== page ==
Replace service registration in ASP.NET Core built-in DI container?

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.net core dependency injection with parameters
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Let us consider a service registration in Startup.ConfigureServices:

public void ConfigureServices(IServiceCollection services)
{
    services.AddTransient<IFoo, FooA>();
}

Is it possible to change IFoo registration to FooB after AddTransient has been called? It can be helpful for testing purposes (for example, in TestStartup subclass) or if our access to codebase is limited.

If we register another IFoo implementation:

services.AddTransient<IFoo, FooA>();
services.AddTransient<IFoo, FooB>();

Then GetService<IFoo> returns FooB instead of FooA:

IFoo service = services.BuildServiceProvider().GetService<IFoo>();
Assert.True(service is FooB);

However, GetServices<IFoo> successfully returns both implementations (and the same for GetService<IEnumerable<IFoo>>):

var list = services.BuildServiceProvider().GetServices<IFoo>().ToList();
Assert.Equal(2, list.Count);

There is Remove(ServiceDescriptor) method in IServiceCollection contract. What should I do with ServiceDescriptor to modify a service registration?

Replace registered services in Asp.Net Core built-in DI Container , Recently I was doing some work related to asp.net identity where I need to replace Net Core Identity's default UserValidator logic with my own� If you want to replace registered services of built-in DI container then you can do that with Replace extension method of ServiceCollection. Recently I was doing some work related to asp.net identity where I need to replace Net Core Identity’s default UserValidator logic with my own custom logic (need to implement support for a duplicate

It is easy to override ASP.NET Core DI functionality if you know two simple things:

1. ServiceCollection is just a wrapper on top of List<ServiceDescriptor>:
    public class ServiceCollection : IServiceCollection
    {
        private List<ServiceDescriptor> _descriptors = new List<ServiceDescriptor>();
    }
2. When a service is registered, a new descriptor is added to list:
    private static IServiceCollection Add(
        IServiceCollection collection,
        Type serviceType,
        Type implementationType,
        ServiceLifetime lifetime)
    {
        var descriptor = new ServiceDescriptor(serviceType, implementationType, lifetime);
        collection.Add(descriptor);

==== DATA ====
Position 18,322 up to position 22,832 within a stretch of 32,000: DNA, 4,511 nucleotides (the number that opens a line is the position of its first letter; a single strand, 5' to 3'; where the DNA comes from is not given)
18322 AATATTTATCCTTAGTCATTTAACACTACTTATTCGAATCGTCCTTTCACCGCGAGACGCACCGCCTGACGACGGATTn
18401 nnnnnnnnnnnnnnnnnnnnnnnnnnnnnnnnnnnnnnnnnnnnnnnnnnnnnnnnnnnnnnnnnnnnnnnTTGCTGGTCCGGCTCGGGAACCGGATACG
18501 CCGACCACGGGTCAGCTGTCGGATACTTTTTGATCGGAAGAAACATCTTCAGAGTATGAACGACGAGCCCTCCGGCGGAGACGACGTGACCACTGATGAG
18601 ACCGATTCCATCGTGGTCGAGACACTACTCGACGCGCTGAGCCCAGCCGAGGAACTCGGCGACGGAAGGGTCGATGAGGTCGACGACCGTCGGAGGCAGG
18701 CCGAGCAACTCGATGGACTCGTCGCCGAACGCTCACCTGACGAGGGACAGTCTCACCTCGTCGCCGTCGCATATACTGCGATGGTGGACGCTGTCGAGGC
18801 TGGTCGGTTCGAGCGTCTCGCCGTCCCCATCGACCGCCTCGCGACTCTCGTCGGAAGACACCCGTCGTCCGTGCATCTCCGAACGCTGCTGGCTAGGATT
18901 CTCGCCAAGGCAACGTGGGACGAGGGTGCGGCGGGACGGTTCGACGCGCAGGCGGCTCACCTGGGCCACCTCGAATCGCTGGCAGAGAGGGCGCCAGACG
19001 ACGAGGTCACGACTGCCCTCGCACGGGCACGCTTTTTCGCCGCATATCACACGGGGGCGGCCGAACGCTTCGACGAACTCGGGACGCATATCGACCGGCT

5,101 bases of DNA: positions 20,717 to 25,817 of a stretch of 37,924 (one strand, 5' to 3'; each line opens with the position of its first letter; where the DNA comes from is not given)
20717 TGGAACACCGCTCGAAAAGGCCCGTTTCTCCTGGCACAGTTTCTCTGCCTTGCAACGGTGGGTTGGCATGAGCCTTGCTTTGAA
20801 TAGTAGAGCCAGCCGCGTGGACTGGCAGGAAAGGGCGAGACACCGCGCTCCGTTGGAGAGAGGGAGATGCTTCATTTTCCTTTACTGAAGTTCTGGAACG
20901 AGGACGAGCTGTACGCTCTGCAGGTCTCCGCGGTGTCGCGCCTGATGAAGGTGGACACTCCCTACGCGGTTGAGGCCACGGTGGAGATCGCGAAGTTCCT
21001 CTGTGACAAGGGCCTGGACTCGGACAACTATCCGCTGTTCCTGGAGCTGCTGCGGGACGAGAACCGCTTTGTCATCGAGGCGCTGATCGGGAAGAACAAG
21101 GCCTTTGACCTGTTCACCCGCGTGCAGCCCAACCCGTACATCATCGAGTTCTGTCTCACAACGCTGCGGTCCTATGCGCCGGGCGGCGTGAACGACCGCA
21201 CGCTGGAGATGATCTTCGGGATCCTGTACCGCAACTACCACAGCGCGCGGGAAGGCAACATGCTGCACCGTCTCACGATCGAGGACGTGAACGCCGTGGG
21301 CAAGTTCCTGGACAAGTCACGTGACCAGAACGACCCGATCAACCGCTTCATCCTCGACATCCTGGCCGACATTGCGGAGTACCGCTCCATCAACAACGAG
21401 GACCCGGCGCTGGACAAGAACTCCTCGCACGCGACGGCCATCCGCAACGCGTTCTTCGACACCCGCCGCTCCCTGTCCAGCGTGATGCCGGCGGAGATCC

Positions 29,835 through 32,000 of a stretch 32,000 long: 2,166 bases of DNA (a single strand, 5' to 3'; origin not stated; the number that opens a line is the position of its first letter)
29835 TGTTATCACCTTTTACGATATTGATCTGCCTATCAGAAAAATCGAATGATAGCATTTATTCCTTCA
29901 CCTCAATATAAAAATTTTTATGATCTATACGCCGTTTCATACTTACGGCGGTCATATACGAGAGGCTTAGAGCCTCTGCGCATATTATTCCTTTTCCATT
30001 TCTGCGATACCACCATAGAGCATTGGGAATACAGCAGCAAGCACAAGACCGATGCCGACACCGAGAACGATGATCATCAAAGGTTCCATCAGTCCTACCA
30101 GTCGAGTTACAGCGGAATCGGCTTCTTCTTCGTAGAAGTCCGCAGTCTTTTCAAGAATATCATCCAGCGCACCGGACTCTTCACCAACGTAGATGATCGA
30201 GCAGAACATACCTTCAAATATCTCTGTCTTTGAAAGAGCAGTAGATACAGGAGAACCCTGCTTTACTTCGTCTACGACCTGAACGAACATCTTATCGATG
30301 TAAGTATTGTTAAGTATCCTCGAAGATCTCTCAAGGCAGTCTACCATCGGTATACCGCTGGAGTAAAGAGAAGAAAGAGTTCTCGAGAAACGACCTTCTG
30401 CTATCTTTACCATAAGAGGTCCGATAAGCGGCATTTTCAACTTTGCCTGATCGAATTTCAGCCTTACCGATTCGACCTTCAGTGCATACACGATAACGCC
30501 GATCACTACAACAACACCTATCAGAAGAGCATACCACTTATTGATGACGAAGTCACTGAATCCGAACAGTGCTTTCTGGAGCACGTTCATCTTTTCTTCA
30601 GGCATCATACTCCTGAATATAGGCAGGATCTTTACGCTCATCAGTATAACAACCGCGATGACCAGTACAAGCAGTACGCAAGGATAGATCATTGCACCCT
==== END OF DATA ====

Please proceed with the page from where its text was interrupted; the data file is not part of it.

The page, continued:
return collection;
    }

Therefore, it is possible to add/remove descriptors to/from this list to replace the registration:

IFoo service = services.BuildServiceProvider().GetService<IFoo>();
Assert.True(service is FooA);

var descriptor = services.FirstOrDefault(d => d.ServiceType == typeof(IFoo));
Assert.NotNull(descriptor);
services.Remove(descriptor);

service = services.BuildServiceProvider().GetService<IFoo>();
Assert.Null(service);

We finish with Replace<TService, TImplementation> extention method:

services.Replace<IFoo, FooB>(ServiceLifetime.Transient);

Its implementation:

public static IServiceCollection Replace<TService, TImplementation>(
    this IServiceCollection services,
    ServiceLifetime lifetime)
    where TService : class
    where TImplementation : class, TService
{
    var descriptorToRemove = services.FirstOrDefault(d => d.ServiceType == typeof(TService));

    services.Remove(descriptorToRemove);

    var descriptorToAdd = new ServiceDescriptor(typeof(TService), typeof(TImplementation), lifetime);

    services.Add(descriptorToAdd);

    return services;
}

Dependency injection in ASP.NET Core, ASP.NET Core is designed from scratch to support Dependency Injection. interceptors, or decorators then you may replace built-in IoC container with a third NET Core allows us to register our application services with IoC container, in the� Registration of the dependency in a service container. ASP.NET Core provides a built-in service container, IServiceProvider. Services are registered in the app's Startup.ConfigureServices method. Injection of the service into the constructor of the class where it's used. The framework takes on the responsibility of creating an instance of the